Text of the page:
Saturday, January 26, 2008

Judge, not jury, to decide case of man accused of hacking wife, son with sword

Franklyn "Frankie" Duzant will face a non-jury trial Feb. 27 a judge ruled today. Duzant's defense said Duzant was insane when he killed his wife and son with a sword in 2006. (JULIE FLETCHER, ORLANDO SENTINEL / January 25, 2008)

January 26, 2008


A judge, not a jury, will decide the fate of Franklyn "Frankie" Duzant, the disabled Army veteran who is charged with two counts of first-degree murder in the hacking death of his wife and 11-year-old son in June 2006.

Seminole Circuit Court Judge Donna McIntosh announced the Feb. 27 trial date during a brief hearing Friday at the Seminole County courthouse.

Duzant sat quietly in the courtroom with his ankles and wrists shackled.

"Both sides agreed that this was the most efficient and effective way to have some finality to the case without going into a lot of further expense," said Duzant's attorney, Diana Tennis.

On June 16, 2006, neighbors say, they watched in horror as Duzant, 42, followed his son Nico as he ran frantically out of the house to get away from his father, according to police reports. Nico ran across the street toward some neighbors, and when he stumbled, Duzant slashed him to death with a sword, the report said. It was the boy's 11th birthday.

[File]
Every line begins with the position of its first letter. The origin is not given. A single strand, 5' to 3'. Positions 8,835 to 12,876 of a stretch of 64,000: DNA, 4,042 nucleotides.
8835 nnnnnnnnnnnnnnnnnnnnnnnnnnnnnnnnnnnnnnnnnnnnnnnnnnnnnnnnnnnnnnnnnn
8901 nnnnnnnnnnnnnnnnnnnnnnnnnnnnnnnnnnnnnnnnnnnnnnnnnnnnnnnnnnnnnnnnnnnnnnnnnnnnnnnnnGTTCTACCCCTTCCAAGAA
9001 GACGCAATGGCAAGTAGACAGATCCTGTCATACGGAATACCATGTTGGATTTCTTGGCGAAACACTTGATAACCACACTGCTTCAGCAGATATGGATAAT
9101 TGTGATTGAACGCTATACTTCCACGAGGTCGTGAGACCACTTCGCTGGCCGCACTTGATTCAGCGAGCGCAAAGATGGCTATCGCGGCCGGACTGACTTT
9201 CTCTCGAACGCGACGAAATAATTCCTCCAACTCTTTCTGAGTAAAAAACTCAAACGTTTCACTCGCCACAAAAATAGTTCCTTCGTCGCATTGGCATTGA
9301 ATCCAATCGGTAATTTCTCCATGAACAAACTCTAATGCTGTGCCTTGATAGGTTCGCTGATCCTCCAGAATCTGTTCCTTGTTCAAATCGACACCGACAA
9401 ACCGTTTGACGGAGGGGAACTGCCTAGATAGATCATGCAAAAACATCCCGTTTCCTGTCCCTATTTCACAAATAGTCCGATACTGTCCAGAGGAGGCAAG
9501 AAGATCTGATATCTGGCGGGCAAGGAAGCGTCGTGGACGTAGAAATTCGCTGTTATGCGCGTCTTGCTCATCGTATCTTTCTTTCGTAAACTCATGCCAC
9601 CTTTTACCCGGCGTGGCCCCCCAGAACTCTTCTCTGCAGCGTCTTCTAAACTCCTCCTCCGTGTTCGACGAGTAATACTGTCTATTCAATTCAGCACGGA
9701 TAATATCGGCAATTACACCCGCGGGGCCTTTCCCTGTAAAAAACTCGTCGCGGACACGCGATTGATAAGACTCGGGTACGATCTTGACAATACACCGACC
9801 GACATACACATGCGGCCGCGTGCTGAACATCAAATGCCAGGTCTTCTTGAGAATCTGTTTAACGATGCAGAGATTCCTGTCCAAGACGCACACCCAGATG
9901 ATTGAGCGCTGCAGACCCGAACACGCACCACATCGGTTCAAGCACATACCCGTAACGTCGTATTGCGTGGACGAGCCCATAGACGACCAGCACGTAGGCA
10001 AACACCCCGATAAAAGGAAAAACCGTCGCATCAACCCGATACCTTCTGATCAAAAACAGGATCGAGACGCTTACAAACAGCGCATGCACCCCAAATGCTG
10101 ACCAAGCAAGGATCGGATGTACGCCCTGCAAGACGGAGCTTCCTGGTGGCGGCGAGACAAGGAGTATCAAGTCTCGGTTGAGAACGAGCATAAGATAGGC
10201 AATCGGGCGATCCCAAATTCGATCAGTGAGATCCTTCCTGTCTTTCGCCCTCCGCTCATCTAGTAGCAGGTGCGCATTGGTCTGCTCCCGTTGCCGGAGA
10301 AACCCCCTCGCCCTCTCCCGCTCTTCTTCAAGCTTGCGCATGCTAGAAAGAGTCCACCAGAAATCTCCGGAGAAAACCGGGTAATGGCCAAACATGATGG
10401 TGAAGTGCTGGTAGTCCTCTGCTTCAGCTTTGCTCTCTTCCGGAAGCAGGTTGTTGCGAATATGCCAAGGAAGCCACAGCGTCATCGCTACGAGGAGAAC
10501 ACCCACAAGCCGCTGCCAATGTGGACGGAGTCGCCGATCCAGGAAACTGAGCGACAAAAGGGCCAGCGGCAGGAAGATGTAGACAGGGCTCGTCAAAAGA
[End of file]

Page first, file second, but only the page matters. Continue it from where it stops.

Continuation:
Investigators later found Duzant's wife, Evangeline "Gigi" Duzant, 52, dead inside their home on Queensbridge Drive near Lake Mary. She had been beheaded.

Prosecutors have said they would seek the death penalty.

Four mental health experts -- two for the defense and two for the state -- agreed Duzant was hallucinating and insane when he killed his family.

McIntosh will review the doctors' reports and if she accepts their findings, she could find Duzant not guilty by reason of insanity and send him to a state mental hospital for treatment.

Duzant is being medicated and is now competent to stand trial.

"He's not getting treatment and that's the problem. They medicate him but that's not exactly getting care and treatment," Tennis said.

Sarah Lundy, Ludmilla Lelis, Denise-Marie Balona, Willoughby Mariano and Kate Santich of the Sentinel staff contributed to this report.

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